audio and video content as well. Finally, make sure that the project puts  
something in place to ensure that knowledge is continually refreshed  
and updated as part of your business as usual activity.  
Design and implement the technology. There certainly are many  
things other than technology that you need but it should go without  
saying that you do also need great technology to support your self-  
service project. The front-end user interface is the thing that your users  
and customers are most aware of, but this needs to be supported by  
sufficient automation that it actually delivers value. Start by automating  
things that you do frequently, and that you really understand. You  
should first simplify the activities, and then automate them, as this  
results in greater efficiency than simply automating your current manual  
process. Think about how the automation is going to interact with IT and  
business staff, for example if approvals are needed for a purchase, and  
ensure you optimize the end-to-end process, not just the self-service  
Create a plan for management of organizational change (MoC).  
The most difficult part of implementing self-service is getting people to  
change their behavior. This can only be done by focusing on MoC. If  
your organization has a preferred approach for MoC then you should  
for Leading Change. Whatever approach you choose, it requires careful  
planning and plenty of time. Don’t make the mistake of allocating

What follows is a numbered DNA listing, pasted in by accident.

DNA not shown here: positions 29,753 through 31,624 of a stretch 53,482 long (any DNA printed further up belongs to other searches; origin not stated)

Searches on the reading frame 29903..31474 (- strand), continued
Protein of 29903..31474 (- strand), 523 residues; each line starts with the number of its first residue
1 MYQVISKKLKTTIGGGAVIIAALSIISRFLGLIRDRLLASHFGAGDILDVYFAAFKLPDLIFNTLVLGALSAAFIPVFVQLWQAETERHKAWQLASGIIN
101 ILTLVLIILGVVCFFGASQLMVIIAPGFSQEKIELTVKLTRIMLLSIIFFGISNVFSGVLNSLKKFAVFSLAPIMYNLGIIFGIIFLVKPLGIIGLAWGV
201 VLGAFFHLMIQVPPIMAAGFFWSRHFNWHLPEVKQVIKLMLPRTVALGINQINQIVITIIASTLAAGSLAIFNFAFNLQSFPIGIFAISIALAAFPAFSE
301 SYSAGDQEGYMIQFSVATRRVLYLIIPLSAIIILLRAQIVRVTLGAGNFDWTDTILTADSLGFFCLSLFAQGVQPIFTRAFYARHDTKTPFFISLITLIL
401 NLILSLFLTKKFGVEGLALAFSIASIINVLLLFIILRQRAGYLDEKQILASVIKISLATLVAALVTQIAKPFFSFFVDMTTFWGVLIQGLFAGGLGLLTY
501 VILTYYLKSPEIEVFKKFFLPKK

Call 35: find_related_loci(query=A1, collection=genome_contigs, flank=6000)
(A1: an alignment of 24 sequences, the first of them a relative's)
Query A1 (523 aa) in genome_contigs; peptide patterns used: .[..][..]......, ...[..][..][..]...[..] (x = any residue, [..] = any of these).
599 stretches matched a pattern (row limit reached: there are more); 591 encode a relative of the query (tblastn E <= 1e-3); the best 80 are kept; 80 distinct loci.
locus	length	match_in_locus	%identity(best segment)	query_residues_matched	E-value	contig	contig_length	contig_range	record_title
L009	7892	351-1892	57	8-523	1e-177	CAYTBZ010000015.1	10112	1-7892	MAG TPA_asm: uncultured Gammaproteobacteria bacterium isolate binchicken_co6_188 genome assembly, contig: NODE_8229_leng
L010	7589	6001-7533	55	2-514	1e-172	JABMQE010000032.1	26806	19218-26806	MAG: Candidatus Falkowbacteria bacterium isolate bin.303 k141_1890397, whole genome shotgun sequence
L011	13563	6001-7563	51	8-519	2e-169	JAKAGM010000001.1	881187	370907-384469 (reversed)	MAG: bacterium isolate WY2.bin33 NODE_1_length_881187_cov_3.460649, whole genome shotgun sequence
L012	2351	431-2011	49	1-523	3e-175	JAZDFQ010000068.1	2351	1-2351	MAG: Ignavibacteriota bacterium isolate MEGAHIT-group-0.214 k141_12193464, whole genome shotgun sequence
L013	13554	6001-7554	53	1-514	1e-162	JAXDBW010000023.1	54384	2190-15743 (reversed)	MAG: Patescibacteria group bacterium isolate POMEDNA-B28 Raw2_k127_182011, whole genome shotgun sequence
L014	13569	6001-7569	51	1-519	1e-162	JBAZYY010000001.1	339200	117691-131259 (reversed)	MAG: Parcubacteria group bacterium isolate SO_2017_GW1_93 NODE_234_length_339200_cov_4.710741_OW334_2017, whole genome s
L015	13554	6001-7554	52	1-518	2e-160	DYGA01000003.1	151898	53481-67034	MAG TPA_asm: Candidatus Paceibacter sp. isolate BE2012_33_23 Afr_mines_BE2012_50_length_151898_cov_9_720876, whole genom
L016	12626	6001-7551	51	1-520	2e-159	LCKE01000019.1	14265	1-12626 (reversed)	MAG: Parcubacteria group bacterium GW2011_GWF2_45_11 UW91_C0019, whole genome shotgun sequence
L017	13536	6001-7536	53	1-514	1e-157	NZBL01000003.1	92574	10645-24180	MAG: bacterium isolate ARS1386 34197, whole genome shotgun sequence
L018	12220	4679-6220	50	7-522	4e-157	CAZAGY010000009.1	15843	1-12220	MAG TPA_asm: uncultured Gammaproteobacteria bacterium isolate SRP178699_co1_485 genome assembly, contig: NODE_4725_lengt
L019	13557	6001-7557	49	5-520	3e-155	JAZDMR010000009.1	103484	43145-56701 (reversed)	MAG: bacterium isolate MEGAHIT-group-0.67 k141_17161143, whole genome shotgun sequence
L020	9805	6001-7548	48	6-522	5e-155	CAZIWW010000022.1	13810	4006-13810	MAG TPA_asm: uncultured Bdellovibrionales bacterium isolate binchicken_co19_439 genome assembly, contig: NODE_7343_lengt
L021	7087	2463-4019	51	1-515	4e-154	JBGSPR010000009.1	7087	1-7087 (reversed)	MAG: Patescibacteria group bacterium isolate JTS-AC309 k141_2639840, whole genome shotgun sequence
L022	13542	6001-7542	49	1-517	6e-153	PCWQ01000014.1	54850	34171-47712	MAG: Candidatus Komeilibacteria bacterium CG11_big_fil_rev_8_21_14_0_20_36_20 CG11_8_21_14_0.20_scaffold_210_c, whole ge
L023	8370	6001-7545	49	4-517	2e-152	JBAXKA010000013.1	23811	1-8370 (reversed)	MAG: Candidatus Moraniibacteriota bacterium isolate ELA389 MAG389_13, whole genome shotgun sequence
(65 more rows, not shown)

a two-week timeslot in the middle of the project labelled “change  
organizational culture”, as that is never going to work. One interesting  
approach that has worked well for a number of IT organizations is  
gamification. This means making a game out of people doing the  
things you want to encourage: awarding points for sharing knowledge  
or helping themselves, identifying leaders and people who are making  
good contributions, and encouraging the behaviors you want to see  
more of.  
Keep the momentum going. Implementation of self-service shouldn’t  
just be a single project that results in a fixed set of deliverables. Keep  
talking to customers and users, and encourage them to offer you  
feedback, monitor how self-service is being used, capture detailed data  
about which parts are popular and which aren’t, understand which  
users continue to use other channels and why, find out about planned  
changes to IT services and business processes, think about how you  
can expand self-service to provide more value, and plan improvements  
that will ensure your self-service continues to deliver value to your  
customers and users.  
Self-service can create increased value, and reduce costs, for IT as well  
as for customers and users, but there are many things that can go wrong  
with a self-service project. The most important thing to understand is that  
self-service is not primarily a technology project, and the value it creates is  
much more than cost reduction. You need technology, and self-service will  
save you money, but the project should focus on customer experience and  
organizational change, rather than on technology and cost reduction; this  
way you’ll have happier customers and users, as well as reduced costs.